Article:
Birth fetal macrosomia has become one of the

Birth weight is an
essential indicator for assessing child health in terms of early exposure to childhood
morbidity and mortality. Described as a newborn with an excessive birth weight,
fetal macrosomia has become one of the major public health concern because of its
increased risks for both mothers and infants 12.The neonate is considered to be
macrosomic when its birth weight is greater than 4000-4500 g or greater than
90% for gestational age 34. Thus, measuring the birth weight soon
after delivery can
be a fundamental tool for the diagnosis of the fetal macrosomia 5.

On one hand, cesarean
delivery, protracted labor, labor augmentation with oxytocin, and postpartum
hemorrhage, infection, 3rd- and 4th-degree perineal tears, thromboembolic
events are well-known risks that macrosomic newborn poses to the mother 67. On the other hand, birth trauma (shoulder
dystocia, brachial plexus injury, skeletal injuries), prenatal asphyxia,
hypoglycemia, fetal death as well as increased risks of developing hypertension,
obesity, and type 2 diabetes later in life, are the risks of macrosomia in
infants 3. Several studies have identified potential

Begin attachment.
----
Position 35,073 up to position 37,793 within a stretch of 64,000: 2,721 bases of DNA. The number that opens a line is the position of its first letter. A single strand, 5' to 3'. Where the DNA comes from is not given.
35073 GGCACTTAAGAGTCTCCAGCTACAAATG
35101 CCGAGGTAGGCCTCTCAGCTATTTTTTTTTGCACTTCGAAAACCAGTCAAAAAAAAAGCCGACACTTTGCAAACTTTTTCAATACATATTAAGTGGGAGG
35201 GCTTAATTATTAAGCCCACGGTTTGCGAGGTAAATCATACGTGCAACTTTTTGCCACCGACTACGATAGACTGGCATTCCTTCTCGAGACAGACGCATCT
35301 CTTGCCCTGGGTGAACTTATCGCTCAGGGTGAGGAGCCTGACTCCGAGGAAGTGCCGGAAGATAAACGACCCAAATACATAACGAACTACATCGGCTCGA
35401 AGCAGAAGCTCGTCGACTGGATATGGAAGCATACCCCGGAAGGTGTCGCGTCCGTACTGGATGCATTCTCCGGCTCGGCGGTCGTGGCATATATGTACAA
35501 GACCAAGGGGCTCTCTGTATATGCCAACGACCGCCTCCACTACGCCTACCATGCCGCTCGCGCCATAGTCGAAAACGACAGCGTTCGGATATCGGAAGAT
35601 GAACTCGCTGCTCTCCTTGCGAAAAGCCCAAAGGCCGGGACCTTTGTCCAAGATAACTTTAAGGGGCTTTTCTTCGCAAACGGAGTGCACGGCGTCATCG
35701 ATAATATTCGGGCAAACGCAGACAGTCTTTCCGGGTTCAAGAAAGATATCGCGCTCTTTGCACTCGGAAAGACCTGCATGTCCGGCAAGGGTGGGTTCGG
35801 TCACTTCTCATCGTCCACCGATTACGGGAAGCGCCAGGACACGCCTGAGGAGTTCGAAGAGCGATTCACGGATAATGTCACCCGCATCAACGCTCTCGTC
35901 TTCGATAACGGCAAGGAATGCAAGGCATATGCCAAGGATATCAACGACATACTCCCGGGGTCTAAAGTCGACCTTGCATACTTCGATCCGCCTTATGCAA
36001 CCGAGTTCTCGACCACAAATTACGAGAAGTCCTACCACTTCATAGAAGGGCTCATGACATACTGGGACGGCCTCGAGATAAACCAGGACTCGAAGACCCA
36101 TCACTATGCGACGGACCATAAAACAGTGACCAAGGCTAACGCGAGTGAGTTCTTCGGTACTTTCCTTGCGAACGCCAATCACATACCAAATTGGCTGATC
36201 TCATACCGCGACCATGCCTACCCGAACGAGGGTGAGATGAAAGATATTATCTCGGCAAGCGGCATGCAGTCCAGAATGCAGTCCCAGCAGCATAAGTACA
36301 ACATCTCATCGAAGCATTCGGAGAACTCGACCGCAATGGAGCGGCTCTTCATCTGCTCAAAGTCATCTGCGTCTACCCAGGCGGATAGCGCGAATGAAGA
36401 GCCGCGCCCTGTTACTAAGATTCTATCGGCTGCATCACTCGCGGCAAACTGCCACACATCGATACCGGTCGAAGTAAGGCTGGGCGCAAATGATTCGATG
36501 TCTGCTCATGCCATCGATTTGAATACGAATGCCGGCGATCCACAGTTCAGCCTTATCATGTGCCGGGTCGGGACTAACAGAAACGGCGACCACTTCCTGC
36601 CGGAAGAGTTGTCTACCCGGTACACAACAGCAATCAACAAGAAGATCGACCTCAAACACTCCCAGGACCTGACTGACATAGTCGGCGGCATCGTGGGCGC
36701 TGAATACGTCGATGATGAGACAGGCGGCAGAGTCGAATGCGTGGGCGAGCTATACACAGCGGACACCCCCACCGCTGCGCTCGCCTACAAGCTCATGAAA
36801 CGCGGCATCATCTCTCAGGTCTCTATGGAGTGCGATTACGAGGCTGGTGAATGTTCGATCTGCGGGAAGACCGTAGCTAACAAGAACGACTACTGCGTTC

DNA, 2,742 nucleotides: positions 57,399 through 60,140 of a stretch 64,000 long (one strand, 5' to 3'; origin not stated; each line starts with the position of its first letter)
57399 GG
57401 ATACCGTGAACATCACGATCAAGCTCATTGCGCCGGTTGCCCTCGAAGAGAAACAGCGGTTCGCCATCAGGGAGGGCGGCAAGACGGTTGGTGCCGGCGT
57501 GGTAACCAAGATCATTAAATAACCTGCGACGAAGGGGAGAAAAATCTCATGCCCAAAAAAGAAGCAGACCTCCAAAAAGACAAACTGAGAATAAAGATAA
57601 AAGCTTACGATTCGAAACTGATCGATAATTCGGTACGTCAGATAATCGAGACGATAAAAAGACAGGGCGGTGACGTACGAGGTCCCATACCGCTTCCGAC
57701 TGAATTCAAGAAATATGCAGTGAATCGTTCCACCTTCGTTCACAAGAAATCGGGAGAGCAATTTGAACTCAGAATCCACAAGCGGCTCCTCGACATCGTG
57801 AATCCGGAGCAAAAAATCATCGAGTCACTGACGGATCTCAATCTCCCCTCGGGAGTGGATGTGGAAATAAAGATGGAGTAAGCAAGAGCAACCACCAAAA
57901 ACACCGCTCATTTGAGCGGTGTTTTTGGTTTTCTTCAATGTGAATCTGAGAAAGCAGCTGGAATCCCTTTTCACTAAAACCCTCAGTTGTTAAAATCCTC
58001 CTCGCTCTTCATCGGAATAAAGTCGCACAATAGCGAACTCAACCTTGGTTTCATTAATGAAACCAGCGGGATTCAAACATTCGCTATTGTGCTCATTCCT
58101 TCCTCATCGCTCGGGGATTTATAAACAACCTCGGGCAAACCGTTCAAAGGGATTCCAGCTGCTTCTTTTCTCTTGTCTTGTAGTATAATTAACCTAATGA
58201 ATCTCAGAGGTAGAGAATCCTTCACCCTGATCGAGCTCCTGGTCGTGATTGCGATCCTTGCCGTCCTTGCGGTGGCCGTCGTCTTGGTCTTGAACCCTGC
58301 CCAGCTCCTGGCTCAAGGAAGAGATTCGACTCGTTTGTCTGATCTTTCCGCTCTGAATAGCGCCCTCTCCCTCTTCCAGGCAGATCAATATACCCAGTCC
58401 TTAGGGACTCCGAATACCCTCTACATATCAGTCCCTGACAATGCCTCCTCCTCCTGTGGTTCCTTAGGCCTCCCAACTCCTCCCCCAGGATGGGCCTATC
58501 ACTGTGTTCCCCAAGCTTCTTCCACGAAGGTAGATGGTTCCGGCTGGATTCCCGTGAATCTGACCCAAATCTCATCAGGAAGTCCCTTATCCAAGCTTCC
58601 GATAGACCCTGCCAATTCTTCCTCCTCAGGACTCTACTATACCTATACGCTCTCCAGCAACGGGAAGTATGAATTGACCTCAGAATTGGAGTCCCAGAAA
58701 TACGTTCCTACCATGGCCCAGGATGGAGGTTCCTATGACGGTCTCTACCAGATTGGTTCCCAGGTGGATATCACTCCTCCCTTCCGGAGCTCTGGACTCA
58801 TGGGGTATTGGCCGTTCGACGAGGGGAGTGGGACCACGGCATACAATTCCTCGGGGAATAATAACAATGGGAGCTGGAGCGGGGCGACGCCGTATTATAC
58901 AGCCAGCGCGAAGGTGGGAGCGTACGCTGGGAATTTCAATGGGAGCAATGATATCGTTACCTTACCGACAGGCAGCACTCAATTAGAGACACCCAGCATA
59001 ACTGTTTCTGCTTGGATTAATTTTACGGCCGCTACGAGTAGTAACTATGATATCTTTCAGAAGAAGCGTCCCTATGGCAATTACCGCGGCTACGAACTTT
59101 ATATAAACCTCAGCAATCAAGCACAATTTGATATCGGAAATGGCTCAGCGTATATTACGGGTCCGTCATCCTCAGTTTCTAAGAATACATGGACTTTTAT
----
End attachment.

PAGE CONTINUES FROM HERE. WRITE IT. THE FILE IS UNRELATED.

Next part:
risk factors related to the causation of macrosomia. These include high pre-pregnancy
Body Mass Index (BMI), excessive weight gain during pregnancy, gestational
diabetes and fasting blood glucose, multiparty, male sex, parental height, and
prolonged gestation 38.

A broad
understanding of the underlying risk factors is essential to inform
well-designed preventive and management efforts. In Malawi, most efforts have
been concentrated on under-nutrition as well as low birthweight in children
under the age five. However, fetal macrosomia has received no attention despite
its detrimental effects on childhood health outcomes. According to the Malawi
Demographic and Health Survey (MDHS), Four percent of births are reported as
very small, 12% as smaller than average, and 83% as average as or larger than
average 9. Thus, we aimed to investigate the
factors associated with fetal macrosomia.